Current v Proposed Regime of Indirect Taxes in India

September 26, 2016   admin  GST India
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Current v Proposed Regime of Indirect Taxes in India

Current Indirect Tax Regime in India

Problems in the Present Structure

Present Indirect structure is marked with following problems:

Multiplicity of Taxes

Presently, the Constitution empowers the Central Government to levy excise duty on manufacturing and service tax on the supply of services. Further, it empowers the State Governments to levy sales tax or value added tax (VAT) on the sale of goods. This exclusive division of fiscal powers has led to a multiplicity of indirect taxes in the country. In addition, central sales tax (CST) is levied on inter-State sale of goods by the Central Government, but collected and retained by the exporting States. Further, many States levy an entry tax on the entry of goods in local areas. Taxes by Union Government, State Governments and the local governments have resulted in difficulties and harassment to the tax payer.  He has to contact several authorities and maintain separate records for each of  them.


The taxes are levied by central government as well as state government. So, a person has to maintain accounts which will comply which will all the applicable laws. This multiplicity of taxes at the State and Central levels has resulted in a complex indirect tax structure in the country that is ridden with hidden costs for the trade and industry.

Cascading effects of taxes

In current indirect tax structure in India, there is cascading of taxes due to ‘tax on tax’. No credit of excise duty and service tax paid at the stage of manufacture is available to the traders while paying the State level sales tax or VAT, and vice-versa. Further, no credit of State taxes paid in one State can be availed in other States. Hence, the prices of goods and services get artificially inflated to the extent of this ‘tax on tax’.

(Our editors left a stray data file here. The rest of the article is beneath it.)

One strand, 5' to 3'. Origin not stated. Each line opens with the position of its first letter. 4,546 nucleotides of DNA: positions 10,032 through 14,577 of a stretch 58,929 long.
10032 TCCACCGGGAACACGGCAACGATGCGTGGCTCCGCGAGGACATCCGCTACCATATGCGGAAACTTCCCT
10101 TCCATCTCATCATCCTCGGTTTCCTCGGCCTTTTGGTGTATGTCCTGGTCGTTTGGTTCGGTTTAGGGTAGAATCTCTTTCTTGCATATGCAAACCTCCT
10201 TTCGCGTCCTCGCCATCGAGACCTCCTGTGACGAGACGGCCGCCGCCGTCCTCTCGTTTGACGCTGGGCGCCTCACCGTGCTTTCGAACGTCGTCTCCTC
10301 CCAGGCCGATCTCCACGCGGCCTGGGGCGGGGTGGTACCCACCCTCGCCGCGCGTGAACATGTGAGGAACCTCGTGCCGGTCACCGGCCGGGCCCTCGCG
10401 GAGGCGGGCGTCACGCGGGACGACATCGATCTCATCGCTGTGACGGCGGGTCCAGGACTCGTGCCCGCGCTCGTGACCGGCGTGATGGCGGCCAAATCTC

Multiple Compliance

A business person might have to comply with multiple compliance in terms of indirect taxes in India.  Certain major compliance in different states with different set of laws is as under:

ApplicabilityLawReturn filing frequencyDue date of Filing ReturnDue date of Pmt of Tax
For each FactoryExcises DutyMonthly / Quaterly10th of succeeding month10th of succeeding month
For each premisesService TaxHalf Yearly25th of succeeding month after Half year5/6th of succeeding month
KarnatakaVATMonthly20 days20 days
AssamVATMonthly21 days21 days
TamilnaduVATMonthly20 days20 days
U.P.VATMonthly20 days20 days
A.P.VATMonthly20 days15 days
KeralaVATMonthly15 days15 days
GujaratVATMonthly30 days22 days
MaharashtraVATMonthly30 days from half year30 days
DelhiVATMonthly25 days25 days
M.P.VATQuarter30th of month following qtr.upto 10th of following month
RajasthanVATQuarter30th of month following qtr.upto 14th of following month
W.B.VATQuarter30th or 31st of month following qtr.30th or 31st of month following qtr.
TripuraVATQuarter1 month from end of Relevant Qtr.1 month from end of Relevant Qtr.
Himachal PradeshVATQuarter30th of Expiry of each Qtr.10 days before expiry of Return filing

Tax Arbitrage

The problem of tax arbitrage for a single nation poses invisible barrier for free trade.  In many cases, a small difference in rate of tax can result in manifold implications and thus, can induce the business to move into a lower tax territory.  As an example, the different rate of VAT as levied on sale of goods in different states is as under

S. No.StateVAT Rate in Percentage 
    Essential goodsGeneral rate
1Andhra Pradesh     4.00    14.50
2Assam     5.00    13.50
3Bihar     4.00    12.50
4Chandigarh     5.00    12.50
5Gujarat     5.00    15.00
6Haryana     5.25    13.125
7Himachal Pradesh     5.00    13.75
8Karnataka     5.00    13.50
9Kerala     4.04    12.625
10Madhya Pradesh     5.00    13.00
11Maharashtra     5.00    12.50
12New Delhi     5.00    12.50
13Rajasthan     5.00    14.00
14Tamil Nadu     4.00    12.50
15Tripura     4.00    12.50
16Uttar Pradesh     5.00    13.50
17Uttranchal     4.50    13.50
18West Bengal     4.00    13.50

Similarly, Entry tax also acts as barrier for free trade.

GST is seen as a solution to the above problems.

GST shall subsume the following taxes in the times to come once the law is in force:


The proposed GST regime shall have the following features:

  • It shall be a destination based taxation
  • It shall have a Dual Administration – Centre and state
  • State wise determination of taxable person – no more centralized registration
  • Seamless credit amongst goods and services
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